Purpose of trial
The aim of the trial is to test whether combining ibrutinib with venetoclax is better than ibrutinib alone at treating chronic lymphocytic leukaemia (CLL) that has come back (relapsed) or is not responding to treatment (refractory).
Ibrutinib is already used to treat advanced CLL and although it helps, it doesn’t get rid of the CLL completely.
Everyone in this study has a combination of two targeted treatments:
- Ibrutinib – a cell signal blocker that targets and blocks a protein called BTK, which is important in survival of some lymphoma cells.
- Venetoclax – that targets and blocks a protein important for survival of some lymphoma cells, called Bcl-2.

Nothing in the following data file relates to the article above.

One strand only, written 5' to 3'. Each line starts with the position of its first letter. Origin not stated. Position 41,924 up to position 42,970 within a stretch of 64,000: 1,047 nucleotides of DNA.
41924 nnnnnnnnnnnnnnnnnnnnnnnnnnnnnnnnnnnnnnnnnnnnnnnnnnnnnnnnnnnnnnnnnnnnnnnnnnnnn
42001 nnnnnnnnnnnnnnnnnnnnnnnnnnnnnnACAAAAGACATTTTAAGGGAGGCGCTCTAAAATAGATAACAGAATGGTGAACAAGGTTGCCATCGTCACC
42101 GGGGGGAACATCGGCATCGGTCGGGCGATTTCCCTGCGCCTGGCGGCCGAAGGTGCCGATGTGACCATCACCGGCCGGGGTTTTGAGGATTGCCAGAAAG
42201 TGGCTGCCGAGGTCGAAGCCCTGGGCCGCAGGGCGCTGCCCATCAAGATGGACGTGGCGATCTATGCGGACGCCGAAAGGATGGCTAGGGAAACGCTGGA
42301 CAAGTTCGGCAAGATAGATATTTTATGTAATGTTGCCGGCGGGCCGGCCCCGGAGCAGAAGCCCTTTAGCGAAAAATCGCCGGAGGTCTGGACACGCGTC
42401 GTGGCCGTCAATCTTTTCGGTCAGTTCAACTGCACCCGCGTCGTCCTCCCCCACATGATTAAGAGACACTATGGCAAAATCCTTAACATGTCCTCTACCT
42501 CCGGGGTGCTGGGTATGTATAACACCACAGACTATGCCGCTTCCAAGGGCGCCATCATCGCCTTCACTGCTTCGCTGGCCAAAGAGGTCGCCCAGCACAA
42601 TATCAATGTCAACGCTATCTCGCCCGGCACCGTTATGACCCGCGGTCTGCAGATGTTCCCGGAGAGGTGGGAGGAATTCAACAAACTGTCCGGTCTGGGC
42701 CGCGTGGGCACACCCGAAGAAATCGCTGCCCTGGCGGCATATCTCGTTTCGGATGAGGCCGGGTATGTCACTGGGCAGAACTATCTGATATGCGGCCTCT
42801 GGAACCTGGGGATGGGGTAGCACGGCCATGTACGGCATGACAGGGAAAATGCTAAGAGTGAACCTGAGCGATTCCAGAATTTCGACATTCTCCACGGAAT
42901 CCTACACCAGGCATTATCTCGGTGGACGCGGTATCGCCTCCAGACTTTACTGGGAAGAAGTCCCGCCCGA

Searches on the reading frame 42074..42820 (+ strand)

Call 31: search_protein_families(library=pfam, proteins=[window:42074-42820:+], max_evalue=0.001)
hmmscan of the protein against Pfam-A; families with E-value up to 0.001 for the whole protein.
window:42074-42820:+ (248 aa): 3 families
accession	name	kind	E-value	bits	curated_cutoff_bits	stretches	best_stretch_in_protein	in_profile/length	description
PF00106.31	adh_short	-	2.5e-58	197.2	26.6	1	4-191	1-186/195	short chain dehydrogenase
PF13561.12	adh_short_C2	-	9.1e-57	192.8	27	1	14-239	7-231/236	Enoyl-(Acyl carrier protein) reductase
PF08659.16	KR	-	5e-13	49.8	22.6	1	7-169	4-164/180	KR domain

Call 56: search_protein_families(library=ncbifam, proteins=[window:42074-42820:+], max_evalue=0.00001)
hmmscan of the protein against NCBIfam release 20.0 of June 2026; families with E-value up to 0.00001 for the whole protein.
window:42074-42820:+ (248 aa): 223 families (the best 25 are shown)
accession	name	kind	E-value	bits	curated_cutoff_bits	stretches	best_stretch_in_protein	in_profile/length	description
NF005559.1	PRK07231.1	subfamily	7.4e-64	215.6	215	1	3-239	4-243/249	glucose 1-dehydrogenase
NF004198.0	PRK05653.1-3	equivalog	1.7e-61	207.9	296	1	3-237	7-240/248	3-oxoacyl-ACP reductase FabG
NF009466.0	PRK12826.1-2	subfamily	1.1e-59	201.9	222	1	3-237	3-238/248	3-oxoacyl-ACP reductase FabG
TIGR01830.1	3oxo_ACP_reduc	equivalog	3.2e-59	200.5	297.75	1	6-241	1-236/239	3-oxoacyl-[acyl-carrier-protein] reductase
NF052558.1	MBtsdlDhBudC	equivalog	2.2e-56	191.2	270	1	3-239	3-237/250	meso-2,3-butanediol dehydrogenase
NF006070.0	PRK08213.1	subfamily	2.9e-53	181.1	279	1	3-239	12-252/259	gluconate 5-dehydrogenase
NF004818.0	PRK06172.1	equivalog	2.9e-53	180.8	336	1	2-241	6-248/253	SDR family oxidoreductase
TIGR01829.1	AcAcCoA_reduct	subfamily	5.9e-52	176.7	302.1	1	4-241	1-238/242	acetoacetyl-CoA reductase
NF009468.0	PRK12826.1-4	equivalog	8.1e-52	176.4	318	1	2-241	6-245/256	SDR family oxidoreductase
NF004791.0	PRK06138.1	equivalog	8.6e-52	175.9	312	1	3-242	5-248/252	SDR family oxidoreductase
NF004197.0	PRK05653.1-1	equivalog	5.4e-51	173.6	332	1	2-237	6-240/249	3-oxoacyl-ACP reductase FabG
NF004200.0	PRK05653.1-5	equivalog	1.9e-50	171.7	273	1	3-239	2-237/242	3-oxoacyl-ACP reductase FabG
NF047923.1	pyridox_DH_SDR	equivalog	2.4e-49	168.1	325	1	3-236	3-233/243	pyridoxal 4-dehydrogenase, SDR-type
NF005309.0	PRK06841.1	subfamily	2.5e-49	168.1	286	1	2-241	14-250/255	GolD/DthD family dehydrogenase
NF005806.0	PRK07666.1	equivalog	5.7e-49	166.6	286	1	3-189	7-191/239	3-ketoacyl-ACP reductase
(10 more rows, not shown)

You take both of these drugs by mouth. You start with ibrutinib capsules for 8 weeks and then begin to take venetoclax tablets as well. Your doctor gradually increases the dose of venetoclax, as long as you aren’t having troublesome side effects.
Sometimes, with these types of treatment, CLL cells can be killed off quite rapidly and this leads to a temporary chemical imbalance in your blood. You have medication to prevent this and need to drink plenty of water to flush the chemicals away.
The study team would like to collect blood and bone marrow samples so you may have extra tests. They try to take extra blood at the same time that you are having blood samples taken anyway. They use these samples to find out more about CLL.
If the treatment is helping, you may be able to continue with it for up to 2 years. You have regular blood and bone marrow tests and if there are no CLL cells in either at any point, you stop the treatment.
Who can enter
This trial is no longer recruiting participants.
More information about this trial is available at Cancer Research UK.